Into the bowl of your stand mixer (or in a large mixing bowl), add the warm milk, the sugar and the yeast. Mix together with a fork.
Add the melted (and cooled) butter to the milk mixture. Be sure the melted butter isn't too hot or it will kill the yeast.
Add the egg to the milk mixture.
Add the flour and salt to the bowl on top of the milk mixture and set the mixer to low speed (use the dough hook for this). If making by hand, mix with a wooden spoon.
After about a minute you should see a sticky dough starting to come together. Scrape down the sides of the bowl if necessary.
Turn up the mixer speed slightly and allow the mixture to knead the dough for about 2-3 minutes. The dough should be tacky to the touch, but not so sticky that it's very messy. It should pull away from the sides of the bowl easily and the bowl should appear fairly clean.
If you don't have a stand mixer, you can knead the dough by hand on a lightly floured work surface for 3 minutes after the wet and dry ingredients are combined.
Cover the bowl with some plastic wrap and place it inside another large mixing bowl. Pour some hot water (from the tap or recently boiled kettle) between the two bowls to gently heat up the dough. This will help it rise very quickly. Be careful not to use water that's too hot as this will cook the dough that's touching the mixing bowl. Also, be careful not to get any water into the bowl with the dough (See the information in the blog post for more tips on how to do this!).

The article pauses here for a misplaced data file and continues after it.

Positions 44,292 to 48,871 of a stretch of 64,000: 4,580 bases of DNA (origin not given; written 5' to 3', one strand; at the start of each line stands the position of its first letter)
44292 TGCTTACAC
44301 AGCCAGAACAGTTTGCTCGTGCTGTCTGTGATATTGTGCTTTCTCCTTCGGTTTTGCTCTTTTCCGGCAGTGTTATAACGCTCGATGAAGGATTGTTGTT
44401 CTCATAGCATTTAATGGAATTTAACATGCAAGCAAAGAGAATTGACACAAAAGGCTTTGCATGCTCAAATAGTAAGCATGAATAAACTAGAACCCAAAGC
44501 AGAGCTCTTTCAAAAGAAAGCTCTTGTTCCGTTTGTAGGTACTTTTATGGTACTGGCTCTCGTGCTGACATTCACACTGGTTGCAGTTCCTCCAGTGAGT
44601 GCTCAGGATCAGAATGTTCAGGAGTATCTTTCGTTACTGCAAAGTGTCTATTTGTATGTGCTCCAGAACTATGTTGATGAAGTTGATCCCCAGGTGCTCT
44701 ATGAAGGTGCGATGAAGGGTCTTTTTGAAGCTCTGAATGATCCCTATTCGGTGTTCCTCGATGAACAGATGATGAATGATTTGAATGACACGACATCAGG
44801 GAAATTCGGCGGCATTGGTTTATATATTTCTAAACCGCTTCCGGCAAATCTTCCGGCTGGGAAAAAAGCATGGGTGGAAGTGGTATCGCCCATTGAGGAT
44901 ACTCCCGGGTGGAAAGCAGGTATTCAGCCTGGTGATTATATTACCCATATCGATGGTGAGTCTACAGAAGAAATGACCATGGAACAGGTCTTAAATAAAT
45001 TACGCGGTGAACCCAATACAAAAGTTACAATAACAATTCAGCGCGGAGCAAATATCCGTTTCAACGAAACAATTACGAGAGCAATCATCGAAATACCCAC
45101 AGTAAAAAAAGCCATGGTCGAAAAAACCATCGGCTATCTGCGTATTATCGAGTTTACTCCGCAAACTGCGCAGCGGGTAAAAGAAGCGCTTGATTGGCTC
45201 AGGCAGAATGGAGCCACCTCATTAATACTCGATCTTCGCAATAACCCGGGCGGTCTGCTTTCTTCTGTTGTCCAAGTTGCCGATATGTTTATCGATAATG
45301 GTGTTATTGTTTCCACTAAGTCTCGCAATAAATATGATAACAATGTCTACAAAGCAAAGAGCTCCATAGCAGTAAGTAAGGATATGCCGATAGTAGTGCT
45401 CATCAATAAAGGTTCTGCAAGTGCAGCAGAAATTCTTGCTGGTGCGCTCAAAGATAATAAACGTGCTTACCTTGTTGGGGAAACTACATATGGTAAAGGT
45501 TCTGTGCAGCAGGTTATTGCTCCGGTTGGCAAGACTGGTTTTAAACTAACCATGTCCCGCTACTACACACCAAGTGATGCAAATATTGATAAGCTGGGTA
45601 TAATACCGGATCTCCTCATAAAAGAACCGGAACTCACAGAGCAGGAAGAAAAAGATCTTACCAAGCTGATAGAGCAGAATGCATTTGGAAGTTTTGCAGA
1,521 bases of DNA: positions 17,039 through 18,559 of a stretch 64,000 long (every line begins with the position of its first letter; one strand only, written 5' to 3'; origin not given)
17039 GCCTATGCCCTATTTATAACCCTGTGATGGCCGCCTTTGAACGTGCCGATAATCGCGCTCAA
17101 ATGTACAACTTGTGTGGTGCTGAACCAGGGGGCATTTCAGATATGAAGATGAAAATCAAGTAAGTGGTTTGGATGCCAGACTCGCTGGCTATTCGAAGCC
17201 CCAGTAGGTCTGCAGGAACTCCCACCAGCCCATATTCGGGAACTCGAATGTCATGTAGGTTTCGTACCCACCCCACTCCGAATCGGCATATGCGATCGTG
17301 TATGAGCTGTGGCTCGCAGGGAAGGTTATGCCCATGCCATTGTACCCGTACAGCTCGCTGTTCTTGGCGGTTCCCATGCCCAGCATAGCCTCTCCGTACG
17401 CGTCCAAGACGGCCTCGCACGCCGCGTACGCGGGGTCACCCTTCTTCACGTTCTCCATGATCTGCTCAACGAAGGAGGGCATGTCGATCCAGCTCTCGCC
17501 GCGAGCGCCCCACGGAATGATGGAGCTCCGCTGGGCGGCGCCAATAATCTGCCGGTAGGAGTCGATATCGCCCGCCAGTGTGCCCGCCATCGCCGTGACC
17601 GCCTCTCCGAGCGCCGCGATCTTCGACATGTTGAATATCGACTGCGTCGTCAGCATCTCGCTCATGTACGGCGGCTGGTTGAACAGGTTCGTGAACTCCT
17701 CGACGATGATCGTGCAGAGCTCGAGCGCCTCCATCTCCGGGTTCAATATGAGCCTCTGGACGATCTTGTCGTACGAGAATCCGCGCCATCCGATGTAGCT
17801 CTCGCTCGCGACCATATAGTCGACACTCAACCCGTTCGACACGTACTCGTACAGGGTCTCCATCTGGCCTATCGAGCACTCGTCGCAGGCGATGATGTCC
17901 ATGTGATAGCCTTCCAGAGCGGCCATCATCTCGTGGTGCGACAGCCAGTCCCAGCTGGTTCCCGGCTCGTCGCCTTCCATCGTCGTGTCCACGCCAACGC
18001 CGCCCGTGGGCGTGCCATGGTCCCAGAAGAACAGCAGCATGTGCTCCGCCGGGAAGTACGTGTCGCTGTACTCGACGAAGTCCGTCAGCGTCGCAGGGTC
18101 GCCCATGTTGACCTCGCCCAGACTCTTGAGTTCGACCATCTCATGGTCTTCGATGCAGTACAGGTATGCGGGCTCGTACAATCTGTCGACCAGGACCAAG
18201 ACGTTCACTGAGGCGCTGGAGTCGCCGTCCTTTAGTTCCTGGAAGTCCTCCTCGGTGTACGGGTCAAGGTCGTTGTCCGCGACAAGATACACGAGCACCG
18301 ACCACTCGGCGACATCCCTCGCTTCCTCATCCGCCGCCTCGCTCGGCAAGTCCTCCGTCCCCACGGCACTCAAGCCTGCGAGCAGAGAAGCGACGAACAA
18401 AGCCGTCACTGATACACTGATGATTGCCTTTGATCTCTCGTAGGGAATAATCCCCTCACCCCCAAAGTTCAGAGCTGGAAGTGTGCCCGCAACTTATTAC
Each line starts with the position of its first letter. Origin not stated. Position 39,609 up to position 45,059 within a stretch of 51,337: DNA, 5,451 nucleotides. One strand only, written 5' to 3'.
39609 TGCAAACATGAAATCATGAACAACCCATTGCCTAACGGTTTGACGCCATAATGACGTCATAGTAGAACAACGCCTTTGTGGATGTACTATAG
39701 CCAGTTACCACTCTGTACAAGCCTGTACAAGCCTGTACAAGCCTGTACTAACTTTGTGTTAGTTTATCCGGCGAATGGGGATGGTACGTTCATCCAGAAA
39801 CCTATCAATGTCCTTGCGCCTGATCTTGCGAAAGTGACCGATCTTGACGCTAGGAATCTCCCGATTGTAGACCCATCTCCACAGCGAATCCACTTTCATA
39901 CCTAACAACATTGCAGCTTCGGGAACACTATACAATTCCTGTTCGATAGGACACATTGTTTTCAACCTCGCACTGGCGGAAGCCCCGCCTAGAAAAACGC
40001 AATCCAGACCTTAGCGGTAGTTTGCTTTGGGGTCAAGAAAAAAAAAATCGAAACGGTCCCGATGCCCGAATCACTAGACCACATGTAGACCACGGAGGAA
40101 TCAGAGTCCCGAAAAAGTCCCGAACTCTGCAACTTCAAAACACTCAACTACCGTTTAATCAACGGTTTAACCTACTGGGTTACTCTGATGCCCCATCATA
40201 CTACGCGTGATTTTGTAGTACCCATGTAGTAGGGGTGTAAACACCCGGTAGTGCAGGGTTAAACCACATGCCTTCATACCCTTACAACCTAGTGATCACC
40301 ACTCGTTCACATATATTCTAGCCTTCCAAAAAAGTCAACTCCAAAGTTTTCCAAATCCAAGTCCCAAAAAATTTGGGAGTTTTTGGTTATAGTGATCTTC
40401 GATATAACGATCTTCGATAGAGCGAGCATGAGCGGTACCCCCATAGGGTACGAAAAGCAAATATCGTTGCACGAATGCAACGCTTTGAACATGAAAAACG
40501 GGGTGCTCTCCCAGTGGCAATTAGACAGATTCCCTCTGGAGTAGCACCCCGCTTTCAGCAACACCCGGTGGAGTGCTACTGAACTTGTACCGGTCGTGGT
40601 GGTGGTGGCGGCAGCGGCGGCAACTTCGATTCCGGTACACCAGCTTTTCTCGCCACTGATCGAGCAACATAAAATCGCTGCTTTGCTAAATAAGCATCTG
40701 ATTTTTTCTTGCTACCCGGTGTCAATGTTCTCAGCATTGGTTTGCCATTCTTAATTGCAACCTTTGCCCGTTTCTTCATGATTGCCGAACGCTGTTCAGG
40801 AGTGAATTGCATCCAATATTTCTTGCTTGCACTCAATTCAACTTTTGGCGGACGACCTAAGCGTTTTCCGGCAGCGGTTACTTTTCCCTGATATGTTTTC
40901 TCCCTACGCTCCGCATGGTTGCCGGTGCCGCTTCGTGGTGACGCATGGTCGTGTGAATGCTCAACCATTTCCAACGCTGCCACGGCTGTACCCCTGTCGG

Grease a large cast iron skillet (or a 9-inch by 13-inch baking dish also works) with butter.
Turn the dough out onto a work surface that's been very lightly greased with vegetable oil. Using a rolling pin, roll out the dough evenly until you have a rectangle that's approximately 18 inches wide and 12 inches deep. Brush the dough with the melted butter.
In a separate bowl, combine the brown sugar and the cinnamon. I use 1 tbsp of cinnamon, but feel free to use a little less if you'd prefer a more subtle taste. Spread the brown sugar and cinnamon mixture evenly over the dough.
Roll up the dough from the long side until you've got one long roll. Cut the long roll in half, then in half again, and then each of those sections into 3 pieces until you have 12 cinnamon rolls. Try to cut the rolls to an even thickness as this promotes even baking. You don't want some rolls to be overdone and others to be raw in the middle.
Arrange the 12 pieces in the pan you've greased.
Place the cinnamon rolls in a cold oven and set the oven to bake at 375 degrees Fahrenheit. The cinnamon rolls will rise for a second time in the oven as it preheats.
Set the oven timer for 23 minutes. When the oven timer goes off the cinnamon rolls should be baked to a golden brown colour. If 2-3 more minutes of baking are required, allow the rolls to bake for a few additional minutes (every oven preheats differently, so watch them around the 20-minute mark if your oven preheats very quickly!).